Quinn meets her future husband, Graham, in front of her soon-to-be-ex-fiance’s apartment, where Graham is about to confront him for having an affair with his girlfriend. A few years later, they are happily married but struggling to conceive. The “then and now” format—with alternating chapters moving back and forth in time—allows a hopeful romance to blossom within a dark but relatable dilemma. Back then, Quinn’s bad breakup leads her to the love of her life. In the now, she’s exhausted a laundry list of fertility options, from IVF treatments to adoption, and the silver lining is harder to find. Quinn’s bad relationship with her wealthy mother also prevents her from asking for more money to throw at the problem. But just when Quinn’s narrative starts to sound like she’s writing a long Facebook rant about her struggles, she reveals the larger issue: Ever since she and Graham have been trying to have a baby, intimacy has become a chore, and she doesn’t know how to tell him. Instead, she hopes the contents of a mystery box she’s kept since their wedding day will help her decide their fate. With a few well-timed silences, Hoover turns the fairly common problem of infertility into the more universal problem of poor communication. Graham and Quinn may or may not become parents, but if they don’t talk about their feelings, they won’t remain a couple, either.

Finding positivity in negative pregnancy-test results, this depiction of a marriage in crisis is nearly perfect.

Pub Date: July 17, 2018

ISBN: 978-1-5011-7159-8

Page Count: 320

Publisher: Atria

Review Posted Online: May 1, 2018

Kirkus Reviews Issue: May 15, 2018

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Dark and unsettling, this novel’s end arrives abruptly even as readers are still moving at a breakneck speed.

THEN SHE WAS GONE

Ten years after her teenage daughter went missing, a mother begins a new relationship only to discover she can't truly move on until she answers lingering questions about the past.

Laurel Mack’s life stopped in many ways the day her 15-year-old daughter, Ellie, left the house to study at the library and never returned. She drifted away from her other two children, Hanna and Jake, and eventually she and her husband, Paul, divorced. Ten years later, Ellie’s remains and her backpack are found, though the police are unable to determine the reasons for her disappearance and death. After Ellie’s funeral, Laurel begins a relationship with Floyd, a man she meets in a cafe. She's disarmed by Floyd’s charm, but when she meets his young daughter, Poppy, Laurel is startled by her resemblance to Ellie. As the novel progresses, Laurel becomes increasingly determined to learn what happened to Ellie, especially after discovering an odd connection between Poppy’s mother and her daughter even as her relationship with Floyd is becoming more serious. Jewell’s (I Found You, 2017, etc.) latest thriller moves at a brisk pace even as she plays with narrative structure: The book is split into three sections, including a first one which alternates chapters between the time of Ellie’s disappearance and the present and a second section that begins as Laurel and Floyd meet. Both of these sections primarily focus on Laurel. In the third section, Jewell alternates narrators and moments in time: The narrator switches to alternating first-person points of view (told by Poppy’s mother and Floyd) interspersed with third-person narration of Ellie’s experiences and Laurel’s discoveries in the present. All of these devices serve to build palpable tension, but the structure also contributes to how deeply disturbing the story becomes. At times, the characters and the emotional core of the events are almost obscured by such quick maneuvering through the weighty plot.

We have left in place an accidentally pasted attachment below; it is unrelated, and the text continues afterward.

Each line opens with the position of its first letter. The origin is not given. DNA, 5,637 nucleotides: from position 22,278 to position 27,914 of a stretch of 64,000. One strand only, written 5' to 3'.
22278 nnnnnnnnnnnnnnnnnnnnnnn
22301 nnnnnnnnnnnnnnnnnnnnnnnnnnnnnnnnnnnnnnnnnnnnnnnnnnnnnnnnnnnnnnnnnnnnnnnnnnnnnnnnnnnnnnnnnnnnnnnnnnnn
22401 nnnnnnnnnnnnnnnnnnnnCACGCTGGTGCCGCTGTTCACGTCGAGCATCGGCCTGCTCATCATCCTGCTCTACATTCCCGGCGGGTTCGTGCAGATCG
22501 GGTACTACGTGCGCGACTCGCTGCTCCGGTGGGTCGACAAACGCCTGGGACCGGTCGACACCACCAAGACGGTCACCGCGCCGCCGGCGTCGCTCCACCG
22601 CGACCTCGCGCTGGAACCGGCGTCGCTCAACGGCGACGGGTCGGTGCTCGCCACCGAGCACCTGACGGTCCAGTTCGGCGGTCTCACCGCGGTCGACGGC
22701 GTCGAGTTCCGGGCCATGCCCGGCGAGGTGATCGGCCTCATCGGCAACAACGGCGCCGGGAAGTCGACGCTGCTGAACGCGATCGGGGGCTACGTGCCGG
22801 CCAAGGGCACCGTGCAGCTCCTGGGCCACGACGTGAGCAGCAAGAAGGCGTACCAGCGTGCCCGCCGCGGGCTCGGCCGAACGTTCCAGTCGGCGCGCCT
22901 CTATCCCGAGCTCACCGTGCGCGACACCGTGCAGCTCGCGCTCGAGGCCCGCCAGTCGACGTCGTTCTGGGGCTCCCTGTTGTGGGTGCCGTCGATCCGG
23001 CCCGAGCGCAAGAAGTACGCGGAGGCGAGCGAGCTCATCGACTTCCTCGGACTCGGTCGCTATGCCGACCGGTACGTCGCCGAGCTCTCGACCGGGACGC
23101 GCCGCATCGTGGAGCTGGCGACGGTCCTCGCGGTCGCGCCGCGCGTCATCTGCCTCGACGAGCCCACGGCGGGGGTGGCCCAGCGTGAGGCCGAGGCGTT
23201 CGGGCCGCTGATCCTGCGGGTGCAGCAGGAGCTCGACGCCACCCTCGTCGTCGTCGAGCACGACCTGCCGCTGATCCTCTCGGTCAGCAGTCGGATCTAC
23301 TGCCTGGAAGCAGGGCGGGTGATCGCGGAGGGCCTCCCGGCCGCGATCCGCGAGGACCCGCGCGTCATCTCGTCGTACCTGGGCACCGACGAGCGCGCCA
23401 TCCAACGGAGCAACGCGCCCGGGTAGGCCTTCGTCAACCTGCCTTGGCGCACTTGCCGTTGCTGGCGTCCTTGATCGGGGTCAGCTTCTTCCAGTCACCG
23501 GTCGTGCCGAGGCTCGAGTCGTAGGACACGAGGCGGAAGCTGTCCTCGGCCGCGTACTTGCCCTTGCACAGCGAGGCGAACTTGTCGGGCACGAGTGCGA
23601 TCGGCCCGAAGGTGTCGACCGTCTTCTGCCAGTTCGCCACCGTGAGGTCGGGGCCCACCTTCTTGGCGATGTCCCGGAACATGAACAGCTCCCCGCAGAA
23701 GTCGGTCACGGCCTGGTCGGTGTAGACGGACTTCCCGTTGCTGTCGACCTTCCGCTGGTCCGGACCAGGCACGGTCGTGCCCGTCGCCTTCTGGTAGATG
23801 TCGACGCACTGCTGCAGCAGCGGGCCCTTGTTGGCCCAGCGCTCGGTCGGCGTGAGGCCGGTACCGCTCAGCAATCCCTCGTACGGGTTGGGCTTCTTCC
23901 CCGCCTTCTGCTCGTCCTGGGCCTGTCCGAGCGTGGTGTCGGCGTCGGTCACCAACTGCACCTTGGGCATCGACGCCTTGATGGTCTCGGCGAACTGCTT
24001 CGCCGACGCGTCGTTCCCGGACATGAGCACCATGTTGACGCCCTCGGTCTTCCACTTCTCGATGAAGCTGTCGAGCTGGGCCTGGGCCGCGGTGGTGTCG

Dark and unsettling, this novel’s end arrives abruptly even as readers are still moving at a breakneck speed.

Pub Date: April 24, 2018

ISBN: 978-1-5011-5464-5

Page Count: 368

Publisher: Atria

Review Posted Online: Feb. 6, 2018

Kirkus Reviews Issue: Feb. 15, 2018